The Flying Dutchman
10-07-2006, 11:41 PM
I can't decide if you are serious or not. If you are, that's just sad. Is our culture so weak that we would give up a cherished right like freedom of speech in the face of a few threats of violence?
I am very serious, but I am not advocating surrender. What I am suggesting is that there just is no prospect for peace in the future with Islam.


Frankly, the notion that we would solve this by passing laws that enable religious police to prosecute people for 'insulting Islam' gives me the willies. Over my dead body.
I would suggest that 99.99 % of us westerners would agree with you. to the death as you say. I would also suggest that no Muslim would turn in a killer of a Muslim apostate or a killer of someone who insulted the prophet. Nor would a Muslim hesitate to vote for the banning of Islamic insults.


And stopping support for Israel means abandoning our allies to religious fanatics because we don't have the stomach to stand with them as they defend their own western, enlightened values. This also gives me the willies.

Once again I'm not advocating that position, but our world would be a lot more peaceful if the Americans would stop supporting them.


That's a nice sound bite, but is it true? How much oil revenue did the Taliban have? Bin Laden's money comes from construction.
Oh please. You've demonstrated an excellent grasp of how economies work in the past. What fueled all those construction projects on the Arabian peninsula? Dates? And what about those immediate disbursements of units of 12,000 USD cash that Hezbollah doled in the immediate aftermath of the war in Lebanon?


I assume you mean that if there's no oil in the middle east we can leave, and once we leave they'll be happy.
It will help

Pandora's box is now open. The problem is that the world is now too small. Satellite communications and the Internet have put us all in each other's neighborhoods. Muslims are being exposed to western culture in a myriad of ways, and the radicals and fundamentalists among them don't like it.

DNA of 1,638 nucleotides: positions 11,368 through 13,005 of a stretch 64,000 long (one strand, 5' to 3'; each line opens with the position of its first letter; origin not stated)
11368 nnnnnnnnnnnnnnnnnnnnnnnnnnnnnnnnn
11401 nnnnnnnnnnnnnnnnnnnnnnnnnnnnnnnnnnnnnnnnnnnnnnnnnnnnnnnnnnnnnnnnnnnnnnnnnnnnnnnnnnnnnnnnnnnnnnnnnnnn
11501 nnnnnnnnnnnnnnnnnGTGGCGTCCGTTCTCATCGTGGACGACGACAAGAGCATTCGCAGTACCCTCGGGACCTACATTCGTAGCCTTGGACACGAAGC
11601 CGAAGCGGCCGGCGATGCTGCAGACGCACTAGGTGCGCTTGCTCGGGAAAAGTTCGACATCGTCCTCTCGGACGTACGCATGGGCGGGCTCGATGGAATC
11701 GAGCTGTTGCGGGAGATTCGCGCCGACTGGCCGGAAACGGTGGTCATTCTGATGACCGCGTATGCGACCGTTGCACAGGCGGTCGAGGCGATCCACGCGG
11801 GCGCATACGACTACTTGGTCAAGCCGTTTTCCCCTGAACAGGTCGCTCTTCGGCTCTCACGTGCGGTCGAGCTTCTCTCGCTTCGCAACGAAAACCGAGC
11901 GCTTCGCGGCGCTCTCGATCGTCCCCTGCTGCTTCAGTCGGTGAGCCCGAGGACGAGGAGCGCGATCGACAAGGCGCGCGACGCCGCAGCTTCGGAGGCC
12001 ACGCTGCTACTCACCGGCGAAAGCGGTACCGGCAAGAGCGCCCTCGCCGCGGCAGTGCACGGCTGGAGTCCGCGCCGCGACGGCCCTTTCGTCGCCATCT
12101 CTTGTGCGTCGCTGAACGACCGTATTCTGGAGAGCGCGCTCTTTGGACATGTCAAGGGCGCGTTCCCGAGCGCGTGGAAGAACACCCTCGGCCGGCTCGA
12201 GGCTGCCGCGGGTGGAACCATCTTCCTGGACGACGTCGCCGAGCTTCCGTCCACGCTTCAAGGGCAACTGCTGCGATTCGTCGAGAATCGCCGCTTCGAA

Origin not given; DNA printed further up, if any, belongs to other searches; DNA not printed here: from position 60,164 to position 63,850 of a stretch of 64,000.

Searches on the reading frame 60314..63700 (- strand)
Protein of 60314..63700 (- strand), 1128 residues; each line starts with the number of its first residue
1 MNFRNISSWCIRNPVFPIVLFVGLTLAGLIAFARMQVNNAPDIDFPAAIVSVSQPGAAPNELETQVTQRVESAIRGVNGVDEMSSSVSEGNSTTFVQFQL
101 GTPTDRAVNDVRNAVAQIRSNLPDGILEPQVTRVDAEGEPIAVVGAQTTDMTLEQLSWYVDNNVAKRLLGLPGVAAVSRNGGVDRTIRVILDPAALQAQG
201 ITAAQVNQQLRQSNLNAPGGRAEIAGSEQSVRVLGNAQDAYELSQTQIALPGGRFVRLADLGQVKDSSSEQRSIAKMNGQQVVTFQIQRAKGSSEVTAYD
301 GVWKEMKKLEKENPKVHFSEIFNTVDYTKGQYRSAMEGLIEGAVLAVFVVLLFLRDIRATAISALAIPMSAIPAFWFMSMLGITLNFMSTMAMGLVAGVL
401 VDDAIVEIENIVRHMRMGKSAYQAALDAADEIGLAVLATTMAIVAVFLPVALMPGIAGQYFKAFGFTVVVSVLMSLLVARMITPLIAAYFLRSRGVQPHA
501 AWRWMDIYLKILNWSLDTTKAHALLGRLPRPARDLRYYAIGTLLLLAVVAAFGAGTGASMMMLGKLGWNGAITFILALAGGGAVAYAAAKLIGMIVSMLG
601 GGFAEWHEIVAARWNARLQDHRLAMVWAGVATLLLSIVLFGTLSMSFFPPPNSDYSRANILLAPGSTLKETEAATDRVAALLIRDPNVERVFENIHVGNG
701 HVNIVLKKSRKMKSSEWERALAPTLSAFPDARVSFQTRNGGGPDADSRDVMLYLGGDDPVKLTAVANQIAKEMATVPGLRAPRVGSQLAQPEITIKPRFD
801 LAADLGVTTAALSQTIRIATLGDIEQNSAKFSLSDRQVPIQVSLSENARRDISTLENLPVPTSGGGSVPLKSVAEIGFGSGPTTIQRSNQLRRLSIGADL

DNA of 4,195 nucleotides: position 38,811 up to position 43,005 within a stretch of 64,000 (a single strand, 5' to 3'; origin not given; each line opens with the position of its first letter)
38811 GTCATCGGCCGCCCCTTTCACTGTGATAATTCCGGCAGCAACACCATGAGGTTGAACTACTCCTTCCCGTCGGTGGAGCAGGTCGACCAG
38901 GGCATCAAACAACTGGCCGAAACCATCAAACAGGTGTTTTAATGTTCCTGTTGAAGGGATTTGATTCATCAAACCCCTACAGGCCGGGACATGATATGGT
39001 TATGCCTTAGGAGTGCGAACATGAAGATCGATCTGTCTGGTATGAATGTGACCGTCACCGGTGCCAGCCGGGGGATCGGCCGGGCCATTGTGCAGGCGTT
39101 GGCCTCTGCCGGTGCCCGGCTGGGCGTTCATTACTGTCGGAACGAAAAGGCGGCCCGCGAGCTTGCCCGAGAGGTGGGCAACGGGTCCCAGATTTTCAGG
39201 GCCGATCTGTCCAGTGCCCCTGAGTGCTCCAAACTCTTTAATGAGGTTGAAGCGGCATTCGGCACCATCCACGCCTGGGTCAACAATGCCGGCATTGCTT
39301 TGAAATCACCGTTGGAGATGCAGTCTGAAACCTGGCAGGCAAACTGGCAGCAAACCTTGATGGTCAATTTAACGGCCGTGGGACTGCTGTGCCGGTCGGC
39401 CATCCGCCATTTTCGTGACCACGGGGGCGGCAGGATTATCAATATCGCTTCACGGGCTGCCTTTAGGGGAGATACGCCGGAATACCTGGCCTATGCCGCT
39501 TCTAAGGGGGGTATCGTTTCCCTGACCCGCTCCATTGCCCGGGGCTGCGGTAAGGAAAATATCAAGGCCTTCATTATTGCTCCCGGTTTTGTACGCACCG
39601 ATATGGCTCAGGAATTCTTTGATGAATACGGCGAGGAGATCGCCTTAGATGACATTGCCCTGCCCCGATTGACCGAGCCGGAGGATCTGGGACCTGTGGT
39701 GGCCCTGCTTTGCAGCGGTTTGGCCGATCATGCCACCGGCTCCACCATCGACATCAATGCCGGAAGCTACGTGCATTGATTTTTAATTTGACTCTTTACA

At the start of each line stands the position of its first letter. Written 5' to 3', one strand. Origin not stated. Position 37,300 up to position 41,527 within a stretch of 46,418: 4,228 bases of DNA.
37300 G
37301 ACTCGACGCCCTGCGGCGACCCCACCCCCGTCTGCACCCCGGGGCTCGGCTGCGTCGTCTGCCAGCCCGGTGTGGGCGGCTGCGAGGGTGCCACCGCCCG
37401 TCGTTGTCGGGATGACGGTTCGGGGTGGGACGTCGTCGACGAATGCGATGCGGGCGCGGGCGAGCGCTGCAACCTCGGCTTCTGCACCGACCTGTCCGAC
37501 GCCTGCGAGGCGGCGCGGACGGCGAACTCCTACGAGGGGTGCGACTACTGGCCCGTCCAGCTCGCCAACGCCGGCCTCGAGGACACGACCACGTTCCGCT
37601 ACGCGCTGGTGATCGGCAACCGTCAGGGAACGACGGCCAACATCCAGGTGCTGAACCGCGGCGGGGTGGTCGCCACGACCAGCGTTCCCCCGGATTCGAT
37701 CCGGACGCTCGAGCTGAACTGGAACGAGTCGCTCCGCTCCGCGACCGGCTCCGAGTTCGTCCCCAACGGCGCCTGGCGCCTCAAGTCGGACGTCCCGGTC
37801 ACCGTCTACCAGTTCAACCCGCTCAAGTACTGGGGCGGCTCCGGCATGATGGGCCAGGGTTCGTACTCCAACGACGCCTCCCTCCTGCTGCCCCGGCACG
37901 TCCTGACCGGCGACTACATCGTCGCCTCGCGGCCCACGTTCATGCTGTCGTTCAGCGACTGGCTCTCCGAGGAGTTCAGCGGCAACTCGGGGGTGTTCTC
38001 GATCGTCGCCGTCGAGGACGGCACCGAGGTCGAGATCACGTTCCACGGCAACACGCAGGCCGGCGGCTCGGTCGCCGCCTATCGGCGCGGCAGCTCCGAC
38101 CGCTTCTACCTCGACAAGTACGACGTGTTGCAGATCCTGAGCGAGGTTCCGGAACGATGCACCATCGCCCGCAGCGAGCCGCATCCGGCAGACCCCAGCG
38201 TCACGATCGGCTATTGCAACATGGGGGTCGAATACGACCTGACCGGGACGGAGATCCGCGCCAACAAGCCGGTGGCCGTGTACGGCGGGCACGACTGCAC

On that point I completely agree. Furthermore modern communications will magnify every perceived insult of Islamic values.

If anything, having the middle east run out of oil could make things worse, because it will economically depress the region, cause more internal stress and perhaps further radicalizing the population.

That might be true but without money the Islamists will have less ability to project their hatred on the world at large.



This is ridiculous. Democracy has coexisted with religious fundamentalism for hundreds of years. Christians like democracy. They may want to tinker with it on the fringes, but very, very few modern Christians want to live in a theocracy.
Its a matter of degree and where you are coming from. If you are pro choice, homosexual or an atheist American you might think differently.


This isn't 'religion against Democracy', or even 'fundamentalism against democracy'. It's a specific religion which, when taken to extremes, mandates behaviour that is incompatible with free choice. I know it's fashionable to lump all religions into a big basket here so we don't have to do the politically incorrect thing and single out Islam, but pesky facts get in the way. Christians by and large have not been attacking modernity with bombs and blowing up people by the thousands because they are infidels. Nor are Christians stabbing filmmakers, threatening cartoonists and writers, or rioting in the streets and burning American flags because, say, the ten commandments was removed from a courthouse.

I can't disagree with you. The point I wanted to bring across is that the root of the problem with Islam isn't individual Muslims, it is the religion Islam which provides the media that cultures violence around the world. Dopers have no fear of individual Fundies, but they do fear (although to a much lesser degree) Fundamentalism.

Justice? How about freedom? And frankly, we've been fighting and dying to protect our freedom for hundreds of years. It's always easy to submit to the latest thug with a gun and a plan for your life. Luckily, we've been the kind of people that, when freedom itself is on the line, choose to do the hard thing. I hope we still have that spirit within us as a society.

Well I would agree to a point. But if doing the hard thing which America is doing in Iraq and Afghanistan is futile, we are only magnifying the injury to ourselves.
There is no majic bullet here, but my case is for pulling the troops out, and halting all further Islamic immigration and visitation(especially clerics). Nobody dies. Everyone wins.



Really? That's funny, because when I look around the world today, Muslims are involved in all sorts of conflicts. Darfur, for example. Then of course there was the Iran/Iraq war in recent memory, and the conflicts between India and Pakistan, and the Taliban overthrowing the government of Afghanistan, and several Arab/Israeli wars, and recently a rocket attack on Israel from Hezbollah.

Where we haven't interfered I said. All these regions were under British control at one time. The point is definitely arguable so I really don't wish to debate it.





Charming. Keep your mouth shut, don't defend your own religion, be happy you're a second class citizen, and we won't kill you.
That is how a Christian can live in peace in an Islamic country. It works. Lets make sure there is no chance that our great grandchildren in Canada are faced with this choice.